The work never ends on draft night. For scouts, following these guys into their NBA careers is the validation or invalidation of the entire process. An unbiased eye and examination of their performances when they get to the NBA not only shows which players we got right or wrong, but informs what traits or characteristics we perhaps have overlooked.
It's early. Most of these guys have played ten games or less. These are snap judgments that likely won't mirror how this class always turns out. There are guys who come out of the woodwork late, who need time to develop, and an instant-reaction analysis like this doesn't take them into consideration.
Regardless, we can glean a few areas where we're clearly wrong or clearly right already. I'll attempt to balance all those factors in a quick analysis below:
This past year, ESPN analyst Mike Schmitz put forth a series of film sessions with draft prospects. The series was designed to mimic the basketball version of Jon Gruden's Quarterback Camp, an ESPN segment that was wildly popular among football fans. Schmitz doesn't bring the heat or turn out the humor in the way Gruden does, instead opting for conversation, analysis driven by fixing mistakes and highlighting positives and giving the prospects an opportunity to let their IQ and personality shine.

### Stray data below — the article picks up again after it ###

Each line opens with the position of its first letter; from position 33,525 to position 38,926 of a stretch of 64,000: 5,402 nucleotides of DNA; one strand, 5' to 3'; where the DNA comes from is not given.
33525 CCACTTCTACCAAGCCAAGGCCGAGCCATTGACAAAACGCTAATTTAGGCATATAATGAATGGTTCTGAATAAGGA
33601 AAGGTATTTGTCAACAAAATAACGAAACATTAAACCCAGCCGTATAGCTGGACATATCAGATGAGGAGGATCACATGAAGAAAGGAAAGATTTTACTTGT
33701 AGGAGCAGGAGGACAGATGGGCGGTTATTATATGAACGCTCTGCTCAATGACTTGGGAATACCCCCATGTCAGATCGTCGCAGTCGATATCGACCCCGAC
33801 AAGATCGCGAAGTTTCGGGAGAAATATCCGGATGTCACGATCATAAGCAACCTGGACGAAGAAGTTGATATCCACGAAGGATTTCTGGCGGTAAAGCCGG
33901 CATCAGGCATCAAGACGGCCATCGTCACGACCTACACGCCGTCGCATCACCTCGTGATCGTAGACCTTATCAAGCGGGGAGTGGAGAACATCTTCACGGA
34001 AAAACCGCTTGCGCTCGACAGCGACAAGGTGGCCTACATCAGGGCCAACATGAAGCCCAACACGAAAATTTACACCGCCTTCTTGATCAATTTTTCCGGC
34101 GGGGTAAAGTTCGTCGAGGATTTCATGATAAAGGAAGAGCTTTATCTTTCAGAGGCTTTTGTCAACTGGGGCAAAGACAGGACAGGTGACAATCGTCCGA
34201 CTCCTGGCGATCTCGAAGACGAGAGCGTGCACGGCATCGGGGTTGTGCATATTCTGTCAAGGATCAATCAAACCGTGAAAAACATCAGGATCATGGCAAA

The final point is a big one. In QB Camps with Gruden, he was the dominant voice in the room. Schmitz does a great job laying out and letting these hoopers be the focal point. It makes for much better conversation and, to be honest, makes them more comfortable.
While this was likely a series done during the pandemic as a means of creating content, I hope ESPN continues with it. Mike is great in this role and these are genuinely useful videos.
The question is: how?
When watching these interviews, what are teams/ scouts trying to get from it? After seeing a great deal of them this past summer, I'll attempt to frame the conversation around what key takeaways should be focused on when viewing.